Water investment helps people and business thrive

Roksana washes her hands at new facilities installed near her home as part of WaterAid's programme with her employer, Fakir Fashion, Narayanganj, Bangladesh. Image: WaterAid/Fabeha Monir

First-of-its-kind research from WaterAid shows when companies invest in water, sanitation and hygiene (WASH) for their employees, their business thrives.

Productivity increases, health, morale and loyalty improve, absenteeism reduces, punctuality enhances and staff turnover lowers – ultimately driving business profits.

The new data, released in two reports titled ‘Boosting business: why investing in water, sanitation and hygiene pays off’, supported by HSBC, was carried out in the apparel and leather industries across six workplaces in India and Bangladesh over two years.

It is the first time impacts from WASH investment on both employees and businesses has been analysed, according to the international charity.

Fakir Fashion supervisor Minara Akter said WASH training helped her and other pregnant colleagues. Image: WaterAid/Fabeha Monir

With trends showing that consumers increasingly care how their clothing is made and seek out brands that prioritise employee welfare, investment in WASH should become a core part of companies’ strategies, WaterAid said.

The report's key findings into WASH investment included:

In India:

• Employees’ access to drinking water rose by 30%, and to handwashing stations by 13%

• Absenteeism fell by 29%, and 83% of employees said they had improved their handwashing behaviour

In Bangladesh:

• In employees’ communities, almost a third of the households (31%) now have safely managed water, and 26% of households now have decent toilets, compared with zero access for both of these before the project

• Absenteeism fell by 15%, punctuality improved by 5%, and attrition decreased by 2%

• A climate resilient rainwater harvester installed by Fakir Fashion's ready-made garment factory in Narayanganj, Bangladesh, provided significant environmental benefits and cost-savings in terms of water supply and treatment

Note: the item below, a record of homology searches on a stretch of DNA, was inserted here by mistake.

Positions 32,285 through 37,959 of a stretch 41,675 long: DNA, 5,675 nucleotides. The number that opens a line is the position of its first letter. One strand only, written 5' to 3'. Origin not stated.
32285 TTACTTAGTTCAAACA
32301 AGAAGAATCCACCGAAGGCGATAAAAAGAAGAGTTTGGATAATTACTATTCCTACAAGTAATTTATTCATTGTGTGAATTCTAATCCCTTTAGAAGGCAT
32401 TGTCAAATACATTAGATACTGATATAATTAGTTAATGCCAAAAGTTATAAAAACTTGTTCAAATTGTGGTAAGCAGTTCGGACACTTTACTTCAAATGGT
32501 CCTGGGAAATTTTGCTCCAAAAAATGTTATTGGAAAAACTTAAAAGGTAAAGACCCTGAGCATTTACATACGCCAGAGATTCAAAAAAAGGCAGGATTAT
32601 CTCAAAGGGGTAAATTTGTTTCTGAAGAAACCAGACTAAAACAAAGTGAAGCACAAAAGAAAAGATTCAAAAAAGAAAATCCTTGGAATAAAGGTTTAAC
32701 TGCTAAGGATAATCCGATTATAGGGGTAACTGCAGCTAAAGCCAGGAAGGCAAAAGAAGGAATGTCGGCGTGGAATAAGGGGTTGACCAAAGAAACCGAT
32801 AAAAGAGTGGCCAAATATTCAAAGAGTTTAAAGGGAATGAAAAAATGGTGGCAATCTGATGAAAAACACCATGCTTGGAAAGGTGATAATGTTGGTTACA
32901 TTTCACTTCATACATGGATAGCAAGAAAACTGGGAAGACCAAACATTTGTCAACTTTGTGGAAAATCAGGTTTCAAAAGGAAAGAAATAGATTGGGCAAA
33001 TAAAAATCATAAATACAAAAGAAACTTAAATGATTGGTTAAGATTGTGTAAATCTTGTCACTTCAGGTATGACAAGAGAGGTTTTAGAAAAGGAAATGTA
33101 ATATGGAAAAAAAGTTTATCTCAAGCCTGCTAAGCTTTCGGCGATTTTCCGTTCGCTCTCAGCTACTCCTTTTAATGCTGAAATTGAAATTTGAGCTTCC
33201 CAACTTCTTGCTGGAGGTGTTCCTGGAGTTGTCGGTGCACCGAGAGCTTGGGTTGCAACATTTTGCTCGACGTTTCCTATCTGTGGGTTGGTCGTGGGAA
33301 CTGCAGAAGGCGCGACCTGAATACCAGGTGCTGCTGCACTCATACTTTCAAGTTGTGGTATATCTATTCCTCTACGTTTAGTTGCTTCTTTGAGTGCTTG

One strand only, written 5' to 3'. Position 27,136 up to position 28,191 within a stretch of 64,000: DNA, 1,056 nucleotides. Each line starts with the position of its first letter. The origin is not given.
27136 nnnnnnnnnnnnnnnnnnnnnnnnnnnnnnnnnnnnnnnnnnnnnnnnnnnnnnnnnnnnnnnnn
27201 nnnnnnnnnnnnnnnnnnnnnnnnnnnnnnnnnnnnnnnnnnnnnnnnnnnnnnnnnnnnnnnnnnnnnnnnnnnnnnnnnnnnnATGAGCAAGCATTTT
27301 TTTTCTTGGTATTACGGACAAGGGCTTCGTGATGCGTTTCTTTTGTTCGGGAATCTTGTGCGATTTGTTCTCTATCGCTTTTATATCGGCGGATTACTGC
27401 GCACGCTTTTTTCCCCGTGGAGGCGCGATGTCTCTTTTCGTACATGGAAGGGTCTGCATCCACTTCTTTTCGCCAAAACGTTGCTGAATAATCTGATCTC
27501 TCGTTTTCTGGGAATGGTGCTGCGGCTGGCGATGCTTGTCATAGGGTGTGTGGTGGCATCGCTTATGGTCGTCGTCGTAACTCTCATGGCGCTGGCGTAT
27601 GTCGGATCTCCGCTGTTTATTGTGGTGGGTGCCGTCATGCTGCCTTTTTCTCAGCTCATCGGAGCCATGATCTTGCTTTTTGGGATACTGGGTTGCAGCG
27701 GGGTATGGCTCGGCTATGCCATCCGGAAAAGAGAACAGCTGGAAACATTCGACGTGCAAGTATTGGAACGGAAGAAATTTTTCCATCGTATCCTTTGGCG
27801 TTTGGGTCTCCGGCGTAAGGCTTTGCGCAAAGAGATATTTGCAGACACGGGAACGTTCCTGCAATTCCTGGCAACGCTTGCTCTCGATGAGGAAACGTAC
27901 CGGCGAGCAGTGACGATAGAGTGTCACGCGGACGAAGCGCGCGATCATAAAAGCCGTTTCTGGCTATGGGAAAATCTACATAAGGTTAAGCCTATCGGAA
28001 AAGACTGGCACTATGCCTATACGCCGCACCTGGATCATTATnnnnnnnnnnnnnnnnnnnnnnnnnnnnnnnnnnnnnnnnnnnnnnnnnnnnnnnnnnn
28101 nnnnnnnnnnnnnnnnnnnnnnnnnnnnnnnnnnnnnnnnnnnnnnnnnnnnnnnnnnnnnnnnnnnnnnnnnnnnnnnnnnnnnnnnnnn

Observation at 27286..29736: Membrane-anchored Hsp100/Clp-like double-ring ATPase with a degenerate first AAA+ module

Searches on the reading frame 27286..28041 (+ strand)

Overall, Bangladesh productivity showed a great improvement across the three factories, resulting in the biggest business benefit – an estimated US$7.8 million over ten years.

“There’s a compelling case for factory management to pick up the gauntlet and invest in taps, toilets and good hygiene for employees."

Ruth Loftus, WaterAid
Rainwater harvesting at Fakir Fashion. Image: WaterAid/Fabeha Monir

Ruth Loftus, WaterAid’s senior private sector advisor, said: “These investments increase health and productivity of employees, increase worker morale, reduce absenteeism and help prevent diseases - all of which mean lower operational costs, ultimately enhancing a company’s bottom line.

“There’s a compelling case for factory management to pick up the gauntlet and invest in taps, toilets and good hygiene for their employees. The participating factories are showcasing the business benefits, generating a return on their investment, aligning with regulation and reputational expectations and potentially driving change for millions of people through the companies they supply – many of which are global brands.

“The human stories reveal the less tangible, yet priceless value of investing in decent WASH facilities in communities and in the workplace."

New hand washing facility at Kings International tannery, Uttar Pradesh, India. Image: WaterAid/ Anindito Mukherjee

India is the fifth largest exporter of leather goods globally. Bangladesh is the world’s second-largest apparel exporter, with its ready-made garments sector accounting for 83% of the country’s export earnings.

Kings International tannery in Unnao, northern India, struggled with employee absenteeism, particularly during monsoons when flooding causes contamination of water, leading to a rise in diarrhoea and dysentery cases.

The factory joined WaterAid’s project, installing toilets and handwashing points, and renovating water stations. Hygiene messages and jingles played near the toilets, and hygiene promotional films were screened.

Amir Ausaf, factory manager of Kings International, said: “Either workers were ill or their children and family members were. Either way, absenteeism was high during those times.

“Now, absenteeism during seasonal changes has reduced, which means our productivity has gone up. It is simple logic: if our workers are healthy, we stand to gain from it. Industries must invest in the health of workers.”

At Fakir Fashion, Bangladesh, single mother Moushumi explains: “In my locality, we didn’t have access to clean water and the only toilet was unhygienic, always shared with many.

"When we finally got a toilet in our community and running water and a hand-washing station in our factory, it was a massive relief for us. We no longer have to stand in a queue for hours.

"Now I don’t lose money for my absenteeism and the money I had to spend for medical reasons is now going to my son’s education.”

Moushumi at work inside Fakir Fashion. Image: WaterAid/ Fabeha Monir

Tim Wainwright, chief executive of WaterAid said: “As climate change is set to drive erratic weather events such as flooding, droughts and cyclones, investing in WASH is fundamental to safeguarding people already living on the frontline of climate change.

"The business landscape is changing and with the provenance of products becoming increasingly important to the consumer, business leaders now have huge potential to make a significant difference to the lives of millions.”

The reports can be viewed at https://www.wateraid.org/us/bo...